10 tips for stress management during COVID-19


Anna Lai '21

Drinking caffeine free tea is another effective method for reducing stress.

Disclaimer: These tips should not be used in place of professional mental health advice, but please feel free to use them as supplemental information. 


Taking care of your mental health is important, especially with the COVID-19 pandemic. You may feel more stressed than usual, especially with the rapidly changing news and uncertainty of the future. However, managing stress does not have to be difficult, and you can combat it with healthy habits. These tips below offer a few suggestions, and can be followed at any time throughout the pandemic.


1. Create a daily routine for yourself


This is a helpful way to keep yourself grounded. Humans thrive off of having structure in their day, and without it, many people feel overwhelmed with their work. Having a daily routine works well with synchronous classes, so this will certainly be very helpful when the school year starts up again in your own home. Try to wake up at the same time each day and eat meals around the same time, too. With synchronous classes, there will be a short break in between each class, so you are free to get up from your desk and walk around. You could also go outside during lunchtime. Maybe you will work out every afternoon after virtual classes conclude for the day. If the school later enacts an asynchronous model for distance-learning, you can continue to schedule a certain amount of time dedicated to schoolwork, and give yourself 15 minute breaks in between. You could also add some fun social-distancing activities with your friends on the weekends. Perhaps every Sunday could be a Netflix Party day?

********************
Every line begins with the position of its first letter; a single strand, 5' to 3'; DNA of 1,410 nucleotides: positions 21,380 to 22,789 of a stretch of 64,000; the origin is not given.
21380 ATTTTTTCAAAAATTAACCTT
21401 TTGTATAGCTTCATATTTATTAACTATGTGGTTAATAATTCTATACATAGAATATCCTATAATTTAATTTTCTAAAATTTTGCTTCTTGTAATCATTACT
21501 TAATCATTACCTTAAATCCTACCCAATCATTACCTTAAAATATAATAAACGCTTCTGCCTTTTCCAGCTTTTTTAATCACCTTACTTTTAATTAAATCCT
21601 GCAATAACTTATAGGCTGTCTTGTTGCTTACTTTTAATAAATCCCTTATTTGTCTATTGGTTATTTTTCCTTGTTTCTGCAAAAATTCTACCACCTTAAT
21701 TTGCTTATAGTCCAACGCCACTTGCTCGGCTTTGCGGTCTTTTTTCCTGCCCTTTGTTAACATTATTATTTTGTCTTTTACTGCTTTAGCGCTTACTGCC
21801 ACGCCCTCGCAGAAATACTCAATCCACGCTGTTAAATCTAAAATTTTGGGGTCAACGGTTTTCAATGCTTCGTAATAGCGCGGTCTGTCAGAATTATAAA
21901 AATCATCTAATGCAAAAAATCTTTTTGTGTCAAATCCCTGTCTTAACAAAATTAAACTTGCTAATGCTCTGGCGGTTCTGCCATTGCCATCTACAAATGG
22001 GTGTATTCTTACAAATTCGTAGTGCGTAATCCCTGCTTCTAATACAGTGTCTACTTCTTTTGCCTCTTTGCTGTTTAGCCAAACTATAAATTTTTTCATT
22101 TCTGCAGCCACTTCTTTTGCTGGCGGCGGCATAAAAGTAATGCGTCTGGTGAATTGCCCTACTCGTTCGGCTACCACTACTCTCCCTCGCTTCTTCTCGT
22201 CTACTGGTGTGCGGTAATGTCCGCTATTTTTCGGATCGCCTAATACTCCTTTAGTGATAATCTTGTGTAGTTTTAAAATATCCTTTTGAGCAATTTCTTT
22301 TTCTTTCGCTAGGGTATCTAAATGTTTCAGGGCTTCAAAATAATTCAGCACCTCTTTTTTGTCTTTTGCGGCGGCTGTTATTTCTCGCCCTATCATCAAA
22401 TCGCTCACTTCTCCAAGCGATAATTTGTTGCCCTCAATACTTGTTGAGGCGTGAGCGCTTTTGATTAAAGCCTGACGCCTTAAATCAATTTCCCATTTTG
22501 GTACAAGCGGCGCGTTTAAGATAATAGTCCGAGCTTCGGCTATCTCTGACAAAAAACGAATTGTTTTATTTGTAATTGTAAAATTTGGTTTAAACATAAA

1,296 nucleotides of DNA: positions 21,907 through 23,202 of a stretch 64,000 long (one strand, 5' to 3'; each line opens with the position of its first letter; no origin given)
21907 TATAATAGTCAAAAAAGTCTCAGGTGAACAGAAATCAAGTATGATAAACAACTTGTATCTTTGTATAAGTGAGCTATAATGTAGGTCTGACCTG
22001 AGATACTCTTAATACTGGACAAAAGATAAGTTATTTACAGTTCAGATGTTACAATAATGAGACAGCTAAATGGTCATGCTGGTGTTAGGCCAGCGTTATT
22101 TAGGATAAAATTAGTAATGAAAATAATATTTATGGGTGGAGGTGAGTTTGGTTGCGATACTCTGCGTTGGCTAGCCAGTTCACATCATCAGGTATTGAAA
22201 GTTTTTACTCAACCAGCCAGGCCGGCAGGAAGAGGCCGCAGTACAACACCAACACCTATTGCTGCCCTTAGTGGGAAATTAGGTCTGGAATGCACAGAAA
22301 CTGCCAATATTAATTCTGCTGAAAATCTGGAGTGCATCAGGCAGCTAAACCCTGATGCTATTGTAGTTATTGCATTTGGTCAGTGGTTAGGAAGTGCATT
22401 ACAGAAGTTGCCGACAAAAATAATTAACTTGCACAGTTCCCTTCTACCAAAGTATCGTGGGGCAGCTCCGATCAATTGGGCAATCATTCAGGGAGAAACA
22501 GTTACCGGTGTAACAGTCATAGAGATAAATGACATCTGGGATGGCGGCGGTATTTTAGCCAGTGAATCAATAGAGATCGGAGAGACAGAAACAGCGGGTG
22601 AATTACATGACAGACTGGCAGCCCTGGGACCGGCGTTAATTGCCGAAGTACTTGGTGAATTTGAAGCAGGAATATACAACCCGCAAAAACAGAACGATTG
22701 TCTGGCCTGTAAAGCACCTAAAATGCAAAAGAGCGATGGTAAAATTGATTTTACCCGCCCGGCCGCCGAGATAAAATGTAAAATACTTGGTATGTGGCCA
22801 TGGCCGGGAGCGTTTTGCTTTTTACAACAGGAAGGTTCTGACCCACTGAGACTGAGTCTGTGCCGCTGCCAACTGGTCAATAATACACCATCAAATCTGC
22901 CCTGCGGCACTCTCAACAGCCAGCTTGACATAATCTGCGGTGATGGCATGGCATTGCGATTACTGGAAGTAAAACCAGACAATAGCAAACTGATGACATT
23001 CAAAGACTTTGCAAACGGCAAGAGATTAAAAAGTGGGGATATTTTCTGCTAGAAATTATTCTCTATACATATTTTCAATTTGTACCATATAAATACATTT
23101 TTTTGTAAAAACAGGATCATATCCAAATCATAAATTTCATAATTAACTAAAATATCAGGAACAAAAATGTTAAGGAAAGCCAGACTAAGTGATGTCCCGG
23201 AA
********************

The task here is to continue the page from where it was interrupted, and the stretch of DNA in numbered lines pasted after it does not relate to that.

2. Stay (virtually) in-touch with your family and friends


Even while social distancing, you can still virtually connect with family and friends! Reaching out to them can prevent increased worry and loneliness. Send a text to or call your loved ones every so often. As for your friends, see if you can set up a group video call once a week — or even more often — with them; it is likely to brighten your day. There are a number of games you can play over video calls, too: Heads Up, Pictionary, cards (via PlayingCards.io) and more!


3. Limit how often you’ll read/watch the news in a day


To make sure you are staying safe and taking care of yourself, it is important to keep up with the news. However, if you find yourself looking at the news too often, it can prompt your body’s fight-or-flight response. The fight-or-flight response is activated when you are extremely stressed or when your body assumes that you are in danger. It causes you to release stress hormones such as cortisol and adrenaline. To prevent this, the British Broadcasting Corporation (BBC) recommends looking at the news once a day and finding a few trusted sources for current information on the virus.


4. Spend time outdoors


Taking walks outside is great exercise, plus it helps refresh your mind. Researchers at Harvard have found that spending more time outside lowers people’s stress levels. It was determined that listening to the sounds of animals in nature and spending time in complete silence outdoors both had beneficial results. The researchers concluded that spending around 20 to 30 minutes outside at least three days a week is a good baseline. Work this into your schedule and you are likely to see results.


5. Practice deep breathing techniques